st.joseph-aspirin I nspire partnered with St. Joseph Aspirin to create their most successful advertising and commercial campaign in the history of their company.

McNeil Consumer & Specialty Pharmaceuticals, St. Joseph’s parent company, wanted to emotionally appeal to its audience about their aspirin.

The answer…  “Pumps Your Blood,” a song written by Inspire’s President Jimmy Dunne.  It’s a fun, kid-orientated song that explains how the circulatory system works.

Jimmy Dunne wrote it many moons ago as a writer and producer on ABC’s hit show, “Happy Days.” In the award-winning episode, “Potsie Quits School,” Anson Williams, Ron Howard and Henry Winkler sing and dance to the song to a classroom scene.

Thousands of grammar school and high school teachers in classrooms all across the country were suddenly teaching their students how the circulatory system worked through a song from a “Happy Days” episode.

This nostalgic song seemed like the perfect fit for St. Joseph’s new campaign…

They created a commercial with a bouncing-ball tracking the words on screen — and a new generation of kids were learning the song.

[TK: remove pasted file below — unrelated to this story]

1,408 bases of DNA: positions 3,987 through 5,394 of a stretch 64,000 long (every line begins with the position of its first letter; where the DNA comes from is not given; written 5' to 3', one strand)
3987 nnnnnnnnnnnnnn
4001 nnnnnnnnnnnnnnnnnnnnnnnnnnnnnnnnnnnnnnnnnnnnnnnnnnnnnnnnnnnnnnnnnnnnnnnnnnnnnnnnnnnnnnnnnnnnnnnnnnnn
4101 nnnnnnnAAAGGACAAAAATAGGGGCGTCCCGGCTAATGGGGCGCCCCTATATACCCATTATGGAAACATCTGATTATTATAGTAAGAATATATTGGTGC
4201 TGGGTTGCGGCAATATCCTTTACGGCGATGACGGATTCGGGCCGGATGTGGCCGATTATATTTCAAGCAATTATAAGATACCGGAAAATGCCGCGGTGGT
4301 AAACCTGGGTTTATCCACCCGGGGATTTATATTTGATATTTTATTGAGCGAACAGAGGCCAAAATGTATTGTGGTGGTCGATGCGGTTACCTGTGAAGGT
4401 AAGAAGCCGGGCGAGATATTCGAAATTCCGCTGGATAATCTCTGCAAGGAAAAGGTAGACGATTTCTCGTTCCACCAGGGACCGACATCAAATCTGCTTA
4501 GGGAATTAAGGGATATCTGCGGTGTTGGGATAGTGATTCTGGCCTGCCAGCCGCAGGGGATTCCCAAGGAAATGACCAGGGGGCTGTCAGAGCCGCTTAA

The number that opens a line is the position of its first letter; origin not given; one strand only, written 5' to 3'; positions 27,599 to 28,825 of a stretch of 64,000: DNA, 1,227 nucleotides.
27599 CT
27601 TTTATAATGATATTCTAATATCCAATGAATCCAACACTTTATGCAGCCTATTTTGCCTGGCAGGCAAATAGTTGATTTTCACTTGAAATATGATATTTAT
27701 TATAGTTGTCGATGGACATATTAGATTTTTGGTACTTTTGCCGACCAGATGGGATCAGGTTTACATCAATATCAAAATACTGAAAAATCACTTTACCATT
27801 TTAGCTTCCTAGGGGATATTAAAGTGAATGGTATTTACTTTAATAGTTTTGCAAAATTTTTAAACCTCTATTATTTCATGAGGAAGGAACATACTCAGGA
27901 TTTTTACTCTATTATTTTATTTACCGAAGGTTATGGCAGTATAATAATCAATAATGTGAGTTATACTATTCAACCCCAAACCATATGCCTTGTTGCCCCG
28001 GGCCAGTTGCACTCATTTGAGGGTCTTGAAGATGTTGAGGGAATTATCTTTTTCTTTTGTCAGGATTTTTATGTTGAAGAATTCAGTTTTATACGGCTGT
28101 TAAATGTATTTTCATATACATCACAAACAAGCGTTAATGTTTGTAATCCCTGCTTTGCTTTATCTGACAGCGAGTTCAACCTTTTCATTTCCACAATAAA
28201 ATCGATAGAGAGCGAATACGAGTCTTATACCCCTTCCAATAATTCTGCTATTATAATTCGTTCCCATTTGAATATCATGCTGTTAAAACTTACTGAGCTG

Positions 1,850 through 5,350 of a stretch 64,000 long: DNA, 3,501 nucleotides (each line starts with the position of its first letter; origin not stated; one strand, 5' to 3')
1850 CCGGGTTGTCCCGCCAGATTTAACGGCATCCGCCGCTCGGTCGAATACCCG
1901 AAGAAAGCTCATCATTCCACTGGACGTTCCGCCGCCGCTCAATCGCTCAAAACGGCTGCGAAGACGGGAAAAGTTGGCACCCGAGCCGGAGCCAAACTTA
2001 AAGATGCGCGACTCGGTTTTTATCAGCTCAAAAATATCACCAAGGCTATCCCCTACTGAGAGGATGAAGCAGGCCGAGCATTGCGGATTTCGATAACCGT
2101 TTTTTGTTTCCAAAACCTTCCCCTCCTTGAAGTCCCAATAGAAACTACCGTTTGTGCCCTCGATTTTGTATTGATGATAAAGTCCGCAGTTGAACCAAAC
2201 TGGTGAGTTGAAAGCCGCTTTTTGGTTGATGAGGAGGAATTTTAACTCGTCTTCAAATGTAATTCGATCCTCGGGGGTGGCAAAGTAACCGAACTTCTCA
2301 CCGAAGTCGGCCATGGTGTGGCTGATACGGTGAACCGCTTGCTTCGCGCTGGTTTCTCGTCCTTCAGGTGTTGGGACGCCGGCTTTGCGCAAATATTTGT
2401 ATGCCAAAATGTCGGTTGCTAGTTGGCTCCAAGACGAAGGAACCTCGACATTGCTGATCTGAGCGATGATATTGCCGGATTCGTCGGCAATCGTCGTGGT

Unexpectedly, the campaign has turned into a hit.

“In the history of the brand and McNeil, we’ve never received a response like this,” said Ami Schmitz-Levine, spokesperson for the company, which manufactures St. Joseph. “People are really over the moon about this song.  The brand manager said we’re getting 150 to 200 calls a week from consumers. What’s great about this is ‘Happy Days’ is vintage cool and our brand has a rich vintage history.”

Do people actually get nostalgic about aspirin?  People do, Schmitz-Levine says, particularly baby aspirin. “This was the little orange pill we took as a kid. It resonates with consumers the same way this music and the times resonated with viewers.”

The video appeared on the first page of St. Joseph Aspirin’s website — and generated the most traffic in the history of the site.

The commercial spawned hundreds of YouTube videos of kids and teachers using the song.

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